TalkTalk gained 160,000 television customers in the United Kingdom in three months, mostly by giving away YouView boxes to its existing broadband subscribers. BT only managed to gain 23,000 television customers in the same period, despite signing up half a million people to its BT Sport package, most of them receiving it free as part of their broadband bundle. Sky added a modest 34,000 television subscribers in that time, which is more than in the same quarter the previous year, suggesting that while subscriber growth is inevitably slowing, competition from BT and TalkTalk has yet to make much impact.

TalkTalk added 160,000 television customers in the last quarter, taking its total television base to 390,000 in the nine months since it started giving away YouView boxes. Yet in the same period it has only added 24,000 broadband customers, which now approach 3.9 million.

TalkTalk customers are clearly pleased with their free YouView boxes, which are available for sale online for around £190. Satisfaction is high and churn is lower.

Yet only one in four TalkTalk homes with YouView has actually paid for any programming.

The average revenue per user for TalkTalk network customers has only risen by 91 pence a month to £26.28 over the same period and has actually fallen by 54 pence to £21.94 for off-net customers.

Total revenue for the three months to the end of June 2013 was £421 million, compared to £414 for the same period the previous year.

Later in the Year TalkTalk will introduce a cheaper box, without a hard drive. TalkTalk is clearly intent on increasing its television homes beyond 10% of its customer base but the cost is considerable.

With YouView claiming at the end of May that it was approaching 400,000 homes, it seems the vast majority of those are with TalkTalk, with very modest retail sales.

BT added only 23,000 television customers in the last quarter, compared to 40,000 the preceding quarter, taking its total television base to 833,000 homes after six years. BT does not break out the number with YouView, rather than the original BT Vision boxes.

The company meanwhile added 95,000 broadband customers in the quarter, compared to 85,000 in the same quarter a year previously, taking its total broadband customer base to just under 6.8 million, of which 12% take its television services.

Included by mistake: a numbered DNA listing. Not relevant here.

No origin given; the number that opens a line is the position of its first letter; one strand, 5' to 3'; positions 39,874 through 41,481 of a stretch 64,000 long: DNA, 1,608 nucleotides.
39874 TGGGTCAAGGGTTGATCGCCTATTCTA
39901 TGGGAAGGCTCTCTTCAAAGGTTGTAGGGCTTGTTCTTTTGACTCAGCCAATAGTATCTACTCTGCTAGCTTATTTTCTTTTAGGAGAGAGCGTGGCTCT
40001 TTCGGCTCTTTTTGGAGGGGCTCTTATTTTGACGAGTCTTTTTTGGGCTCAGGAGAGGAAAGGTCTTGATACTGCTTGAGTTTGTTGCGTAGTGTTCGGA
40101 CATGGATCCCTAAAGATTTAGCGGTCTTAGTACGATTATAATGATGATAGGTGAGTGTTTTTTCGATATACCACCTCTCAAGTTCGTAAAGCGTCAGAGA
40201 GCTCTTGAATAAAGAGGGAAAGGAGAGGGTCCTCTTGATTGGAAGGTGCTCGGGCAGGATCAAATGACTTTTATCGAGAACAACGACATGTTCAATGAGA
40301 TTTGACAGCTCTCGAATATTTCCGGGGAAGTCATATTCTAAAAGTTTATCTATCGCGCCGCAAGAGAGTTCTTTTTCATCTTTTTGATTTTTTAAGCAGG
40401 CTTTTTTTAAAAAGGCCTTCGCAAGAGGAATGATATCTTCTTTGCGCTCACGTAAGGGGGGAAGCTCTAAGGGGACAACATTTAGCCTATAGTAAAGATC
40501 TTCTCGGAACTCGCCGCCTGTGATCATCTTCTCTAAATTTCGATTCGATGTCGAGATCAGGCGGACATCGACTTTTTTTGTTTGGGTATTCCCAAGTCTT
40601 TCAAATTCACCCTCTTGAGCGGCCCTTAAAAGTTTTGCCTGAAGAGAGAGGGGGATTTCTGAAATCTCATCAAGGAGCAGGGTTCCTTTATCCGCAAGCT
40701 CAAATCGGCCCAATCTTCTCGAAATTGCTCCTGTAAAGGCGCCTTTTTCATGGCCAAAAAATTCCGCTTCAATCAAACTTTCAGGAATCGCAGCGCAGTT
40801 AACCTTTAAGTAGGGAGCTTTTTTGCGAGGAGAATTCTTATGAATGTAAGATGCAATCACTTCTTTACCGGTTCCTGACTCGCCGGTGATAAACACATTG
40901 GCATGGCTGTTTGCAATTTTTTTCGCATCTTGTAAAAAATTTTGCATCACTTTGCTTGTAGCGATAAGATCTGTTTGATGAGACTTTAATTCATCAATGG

BT made much of the news that half a million households have ordered BT Sport in anticipation of its launch. Most of these are existing customers who have re-contracted their broadband service, and most of them are likely to be Sky Sports customers.
With the football season yet to kick off, there is still a lot to play for. So far it seems that TalkTalk appears to have done relatively better, without spending anything on exclusive sports coverage.

Sky meanwhile added a modest 34,000 television subscribers in the last quarter, taking it to over 10.4 million homes, up from nearly 10.3 million a year previously.

However, Sky added over half a million broadband subscribers in the quarter, taking its total to 4.9 million. Sky responded to BT Sport by offering subscribers to Sky Sports free broadband if they switched from BT. Sky gained 119,000 broadband customers and a further 400,000 through the acquisition of 02.

There are now nearly 4.8 million homes with Sky+HD, of which 2.7 million are also connected to the internet.

Nearly 3.3 million users now have the Sky Go multiscreen service, of which 166,000 pay a premium of £5 a month for Sky Go Extra, which also allows downloads for offline viewing, up 122,000 over the quarter.

“We’ve seen an explosion in on-demand and mobile viewing as more people connect their Sky boxes to broadband and watch TV on laptops and mobile devices with Sky Go,” said Jeremy Darroch, the chief executive. “The benefits to our business are equally strong through take-up of higher-tier packages, expanded revenue opportunities and improved customer satisfaction.”

Sky reported that customer churn had risen slightly, from 10.8% to 10.9%. That means that every year it loses over a million pay-television customers, which it has to make up just to stand still, making customer retention all the more important.

Freesat claimed that it had gained 145,000 homes for its free satellite service over the previous year, which compare favourably to 134,000 net additions to Sky. Freesat says it is now in 1.8 million homes, after sales of 3.3 million receivers since its launch in 2008.

Emma Scott, the managing director of Freesat said: “Our continued strong results show thousands of people making the smart choice of Freesat as the alternative to expensive TV contracts.”

Not that Freesat, a joint venture between the BBC and ITV, actually reports results or has subscribers. Its figures are based on receiver sales data from GfK research and YouGov surveys. They include any home that actively uses Freesat in any room.

Nevertheless, the numbers suggest that Freesat has made modest gains, mainly at the expense of Sky, and stands to gain more with its <Freetime> service that provides a competitive alternative to YouView.